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Ending Violence Against Women & Girls

Women frequently face issues around domestic and sexual violence and gender disparity in many aspects of day-to-day life. According to the Office for National Statistics, in England and Wales:

  • Almost one in three women aged 16-59 will experience domestic abuse in her lifetime
  • Two women a week are killed by a current or former partner in England and Wales alone
  • In the year ending March 2019, 1.6 million women experienced domestic abuse.

These figures are from 2019, but as with so many other things, this situation has been made even worse by the Covid pandemic. According to reports, almost 50 suspected killings may have occurred during the first lockdown.

Our Human Rights Act is essential in providing protections around some of these issues and is a mechanism through which women’s voices can be heard and inequalities challenged.

As our friends at Southall Black Sisters state:

“we need to safeguard the Human Rights Act 1998 as a key tool of accountability. Without proper police accountability there can be no gender justice. Now more than ever we need to defend women’s rights as human rights.”

Key information

Who is this for:
Public bodies

Last updated
22nd November 2022

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Real life stories

Article 2 issues may arise when police do not investigate risks to women’s lives, such as where they aware of domestic violence.

Banaz’s father and uncle killed her for wanting to divorce her violent husband and marry a man from a different ethnic boyfriend. Before she was killed, Banaz had received a number of death threaths and been attacked by her partner, which she reported to the police. Banaz asked for protection but the police did not take her seriously. After Banaz’s death, her sister brought a case against the police for failing to protect her right to life.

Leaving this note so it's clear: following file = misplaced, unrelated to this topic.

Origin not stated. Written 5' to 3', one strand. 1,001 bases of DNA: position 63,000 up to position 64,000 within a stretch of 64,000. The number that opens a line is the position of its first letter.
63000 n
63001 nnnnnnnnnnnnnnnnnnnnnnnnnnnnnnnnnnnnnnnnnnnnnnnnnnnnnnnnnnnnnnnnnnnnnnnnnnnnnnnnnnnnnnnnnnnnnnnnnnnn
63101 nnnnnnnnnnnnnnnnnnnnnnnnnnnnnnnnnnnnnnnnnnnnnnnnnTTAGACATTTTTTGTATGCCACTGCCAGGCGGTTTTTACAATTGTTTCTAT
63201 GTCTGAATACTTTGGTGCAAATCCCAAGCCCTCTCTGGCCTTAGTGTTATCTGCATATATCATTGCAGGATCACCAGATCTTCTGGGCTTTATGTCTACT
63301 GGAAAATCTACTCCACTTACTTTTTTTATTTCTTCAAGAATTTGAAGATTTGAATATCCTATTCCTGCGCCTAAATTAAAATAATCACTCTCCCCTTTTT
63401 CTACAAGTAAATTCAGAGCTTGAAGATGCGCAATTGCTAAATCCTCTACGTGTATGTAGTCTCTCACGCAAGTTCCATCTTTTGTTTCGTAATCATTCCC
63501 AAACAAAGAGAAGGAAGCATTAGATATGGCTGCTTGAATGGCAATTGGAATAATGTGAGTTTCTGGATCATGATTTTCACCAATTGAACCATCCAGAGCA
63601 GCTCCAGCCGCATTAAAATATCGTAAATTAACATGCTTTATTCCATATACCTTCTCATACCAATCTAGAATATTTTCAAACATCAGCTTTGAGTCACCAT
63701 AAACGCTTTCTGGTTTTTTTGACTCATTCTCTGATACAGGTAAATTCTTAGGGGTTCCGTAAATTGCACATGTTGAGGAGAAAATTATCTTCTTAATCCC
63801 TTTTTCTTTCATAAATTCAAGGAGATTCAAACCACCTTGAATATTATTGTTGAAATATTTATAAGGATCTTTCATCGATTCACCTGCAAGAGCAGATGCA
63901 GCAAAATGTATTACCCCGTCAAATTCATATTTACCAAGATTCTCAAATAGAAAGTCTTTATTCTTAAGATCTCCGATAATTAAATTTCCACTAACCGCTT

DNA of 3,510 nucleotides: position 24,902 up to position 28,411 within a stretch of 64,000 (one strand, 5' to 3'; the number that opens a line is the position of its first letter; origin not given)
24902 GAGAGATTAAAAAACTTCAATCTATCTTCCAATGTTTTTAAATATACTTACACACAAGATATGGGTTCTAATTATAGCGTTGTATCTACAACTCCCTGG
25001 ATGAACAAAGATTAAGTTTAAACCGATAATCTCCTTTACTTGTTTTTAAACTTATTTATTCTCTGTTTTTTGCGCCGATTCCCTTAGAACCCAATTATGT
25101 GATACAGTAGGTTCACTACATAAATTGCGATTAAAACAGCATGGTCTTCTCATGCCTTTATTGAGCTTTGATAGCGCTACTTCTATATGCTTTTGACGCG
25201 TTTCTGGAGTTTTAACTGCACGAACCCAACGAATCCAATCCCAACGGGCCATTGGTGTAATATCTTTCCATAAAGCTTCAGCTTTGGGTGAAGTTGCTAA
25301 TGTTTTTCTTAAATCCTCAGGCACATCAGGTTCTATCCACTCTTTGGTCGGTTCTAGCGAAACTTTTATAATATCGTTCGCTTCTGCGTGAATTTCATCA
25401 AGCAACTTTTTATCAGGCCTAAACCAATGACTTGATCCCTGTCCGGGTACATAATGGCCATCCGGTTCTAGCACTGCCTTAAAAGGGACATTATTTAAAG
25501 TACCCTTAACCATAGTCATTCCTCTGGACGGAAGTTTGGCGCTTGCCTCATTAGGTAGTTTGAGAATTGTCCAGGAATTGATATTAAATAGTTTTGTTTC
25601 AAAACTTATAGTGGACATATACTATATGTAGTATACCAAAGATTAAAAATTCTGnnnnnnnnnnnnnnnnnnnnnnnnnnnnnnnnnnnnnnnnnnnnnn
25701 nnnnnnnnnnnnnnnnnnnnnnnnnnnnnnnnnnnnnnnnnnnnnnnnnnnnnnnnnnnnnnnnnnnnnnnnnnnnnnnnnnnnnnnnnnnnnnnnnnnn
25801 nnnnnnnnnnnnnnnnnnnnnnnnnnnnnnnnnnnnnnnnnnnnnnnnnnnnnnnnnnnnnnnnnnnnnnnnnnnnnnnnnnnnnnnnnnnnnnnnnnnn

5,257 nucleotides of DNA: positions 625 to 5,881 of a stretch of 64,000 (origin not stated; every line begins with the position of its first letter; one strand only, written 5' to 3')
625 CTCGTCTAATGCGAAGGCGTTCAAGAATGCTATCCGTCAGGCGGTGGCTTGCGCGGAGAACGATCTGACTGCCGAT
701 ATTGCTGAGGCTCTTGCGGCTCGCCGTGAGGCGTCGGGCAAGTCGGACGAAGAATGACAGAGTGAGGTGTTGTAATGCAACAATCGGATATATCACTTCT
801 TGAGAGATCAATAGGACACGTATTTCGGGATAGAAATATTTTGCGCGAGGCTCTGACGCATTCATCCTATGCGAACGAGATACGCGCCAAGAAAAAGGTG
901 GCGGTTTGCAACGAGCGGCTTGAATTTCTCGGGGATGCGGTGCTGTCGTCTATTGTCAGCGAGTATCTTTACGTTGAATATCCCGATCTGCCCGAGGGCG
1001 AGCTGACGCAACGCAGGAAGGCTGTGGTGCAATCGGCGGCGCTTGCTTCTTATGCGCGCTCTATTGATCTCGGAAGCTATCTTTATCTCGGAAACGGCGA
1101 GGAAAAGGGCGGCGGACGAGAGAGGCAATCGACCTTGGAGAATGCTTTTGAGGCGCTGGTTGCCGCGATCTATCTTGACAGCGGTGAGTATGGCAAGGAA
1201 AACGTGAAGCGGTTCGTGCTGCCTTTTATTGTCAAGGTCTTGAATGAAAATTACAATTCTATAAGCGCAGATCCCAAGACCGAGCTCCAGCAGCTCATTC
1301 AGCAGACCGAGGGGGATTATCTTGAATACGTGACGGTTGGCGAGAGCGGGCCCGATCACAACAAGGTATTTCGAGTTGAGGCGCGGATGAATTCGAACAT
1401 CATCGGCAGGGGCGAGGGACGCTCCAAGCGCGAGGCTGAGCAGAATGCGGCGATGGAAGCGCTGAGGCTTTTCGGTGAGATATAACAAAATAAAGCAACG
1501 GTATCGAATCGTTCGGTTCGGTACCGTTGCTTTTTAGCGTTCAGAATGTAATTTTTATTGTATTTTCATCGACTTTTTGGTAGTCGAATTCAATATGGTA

Article 3 issues may arise when police fail to investigate crimes that cause severe harm.

When Laura was seventeen years old, she told the police she had been raped by someone she knew. The police ignored the evidence she provided and instead arrested her for perverting the course of justice. Laura spent months on police bail, was twice attacked in the street for “lying” about being raped and twice attempted suicide. Finally, after complaints from her mother, new officers took over the case and conducted forensic tests that identified Laura’s rapist. The police accepted they had breached Laura’s Article 3 rights by failing to investigate her rape and changed their internal processes.

Article 8 issues may arise when a lack of support makes it difficult for families to stay together.

Yolande and her children were fleeing domestic violence, and her husband’s attempts to track them down as they moved from town to town across the UK. They were referred to Social Services in their borough, but social workers told Yolande that the constant moving of her children meant she was an unfit parent and that she had made the family intentionally homeless. They said that they had no choice but to place her children in foster care. A support worker helped Yolande to challenge Social Services’ decision as it failed to respect her and her children’s right to family life. Social Services reconsidered the issue, taking the family’s human rights into account, and agreed the family would remain together, and that Social Services would help cover some of the essential costs of securing private rented accommodation.

Article 14 issues may arise when guidance or policies has a disproportionate impact on women and cannot be objectively justified.

Kate was an environmental activist who met Mark at a protest. They had a relationship and he became close with her family. It later came out that Mark was an undercover officer for the Metropolitan Police who had taken on a fake identity to find out more about what protest groups were planning. The police force had not taken sufficient steps to prevent officers entering sexual relationships with activists and so failed to protect them from inhuman or degrading treatment. This discriminated against women as they were more likely to be tricked into relationships with undercover officers and were could be at risk of pregnancy.

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